When Ben Goossen '13 told his grandfather that he was taking a German class at his middle school, the elder man walked to their family bookcase and pulled out an aged leather-bound volume - an 1870s Prussian Mennonite hymnal, he said, called a Gesangbuch.
"Lass uns lesen," his grandfather said. Let us read.
Goossen's family was one of many who immigrated to America after the Prussian government instituted a draft and eliminated exemption from military service on religious grounds. The hymnal traveled with them and eventually became the first book in Goossen's collection of Mennonite history.
That collection, which was recently awarded first place in the Edward Newton Student Book Collection Competition, includes more than 80 books on Mennonite history.
Goossen, the son of a Mennonite historian and grandson of two Mennonite preachers, grew up in the small Kansas town of Goessel, where the first wave of Mennonite immigrants - including Goossen's family - arrived in the 1870s. When Goossen studied abroad at the University of Freiburg in southern Germany, he had the opportunity to travel the land of his heritage, where he realized how much the landscape resembled that of south-central Kansas.
"It was almost as if they transplanted everything about their home and recreated it," said Goossen, an honors history and German studies major. He said the experience of visiting areas steeped in his own personal history was surreal. "I actually got to see some of the farmhouses where my family lived. I was able to experience remnants of what my family experienced. There were some places that hadn't changed much over the past three centuries and in some places, you felt like you were transported in time."
While studying in Germany, he researched 19th-century German nationalism and minority religious groups, with special emphasis on the long-persecuted Mennonites. His fluency in German allowed him to conduct numerous interviews and study primary documents.
Goossen said studying German allows him to fully appreciate the personal histories of his family and their religion. "Understanding the language makes it that much easier to retain collective memories of times before," he says. "It allows me to understand where my family comes from and helps me understand who I am. It's a huge part of understanding my own past. I can draw information from old diaries, books, or letters that are written in German."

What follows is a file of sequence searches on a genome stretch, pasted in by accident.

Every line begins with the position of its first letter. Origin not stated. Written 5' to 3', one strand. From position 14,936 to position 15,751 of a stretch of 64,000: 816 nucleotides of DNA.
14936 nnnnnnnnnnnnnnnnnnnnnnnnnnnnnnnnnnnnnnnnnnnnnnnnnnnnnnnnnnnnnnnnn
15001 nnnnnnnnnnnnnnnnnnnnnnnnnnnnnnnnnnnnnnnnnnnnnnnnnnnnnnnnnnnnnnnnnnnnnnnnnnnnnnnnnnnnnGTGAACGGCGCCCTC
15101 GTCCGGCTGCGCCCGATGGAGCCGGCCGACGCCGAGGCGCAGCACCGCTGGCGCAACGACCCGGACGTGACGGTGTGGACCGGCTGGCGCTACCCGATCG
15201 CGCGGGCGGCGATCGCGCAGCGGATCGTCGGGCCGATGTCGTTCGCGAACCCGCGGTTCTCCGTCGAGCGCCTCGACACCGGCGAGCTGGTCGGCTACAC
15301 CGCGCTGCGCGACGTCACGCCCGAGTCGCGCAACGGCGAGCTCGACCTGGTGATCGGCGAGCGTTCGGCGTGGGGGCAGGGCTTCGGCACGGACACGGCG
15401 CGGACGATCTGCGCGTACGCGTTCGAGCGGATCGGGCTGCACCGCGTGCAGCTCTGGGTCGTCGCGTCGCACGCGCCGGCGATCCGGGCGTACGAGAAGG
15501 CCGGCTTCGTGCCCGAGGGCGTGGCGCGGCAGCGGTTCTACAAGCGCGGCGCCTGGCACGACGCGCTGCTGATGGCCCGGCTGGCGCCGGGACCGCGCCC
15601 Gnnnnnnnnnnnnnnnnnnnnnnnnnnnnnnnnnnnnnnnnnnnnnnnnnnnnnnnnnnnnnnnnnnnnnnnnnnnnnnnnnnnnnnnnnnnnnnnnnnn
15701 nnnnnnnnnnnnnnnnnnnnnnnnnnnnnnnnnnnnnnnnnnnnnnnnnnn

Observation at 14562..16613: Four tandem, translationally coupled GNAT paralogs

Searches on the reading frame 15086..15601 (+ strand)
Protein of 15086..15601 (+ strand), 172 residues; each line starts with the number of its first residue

Several of the books in his collection, "Family and Faith through Four Centuries: Books of Mennonite History," are written in his family's native language.
This was the second time Goossen earned top-prize in the Newton Student Book Collection Competition. In 2011 he was awarded first-place for his compilation of art works by N.C. Wyeth. Goossen is also one of only 20 students in the U.S. to receive the 2012 Beinecke Scholarship, which recognizes students of strong academic potential who plan to pursue graduate study in the arts, humanities, or social sciences. As a Beinecke scholar, he will receive $4,000 upon graduating from Swarthmore and $15,000 for each of his two years in graduate school.
During his first two years at Swarthmore, Goossen researched gender and participatory democracy in 1920s Kansas. He eventually wrote and published an article on his research in the peer-reviewed quarterly Kansas History: A Journal of the Central Plains in autumn 2011.
His thesis focuses on history writing among Mennonites, a group that he admits is often misunderstood. "The word 'Mennonite' is a very broad term," he says. "It can refer to the old-order Amish, but it can also include many liberal Mennonite groups. Along with the establishment of overseas missionary efforts in the 20th century, a pattern of constant Mennonite migration has produced Anabaptist communities all over the globe and put Mennonites in contact with diverse groups in every continent. In an irony of history, the traditionally reclusive and ethnically homogeneous Mennonite church has become a multi-racial and multi-lingual entity."
He noted that the Quaker influence at Swarthmore was one of the aspects about the College that he found most compelling. The Mennonites' belief system - particularly their long-held belief in peaceful non-resistance and Christ-centered theology - shares some similarities with Quakerism.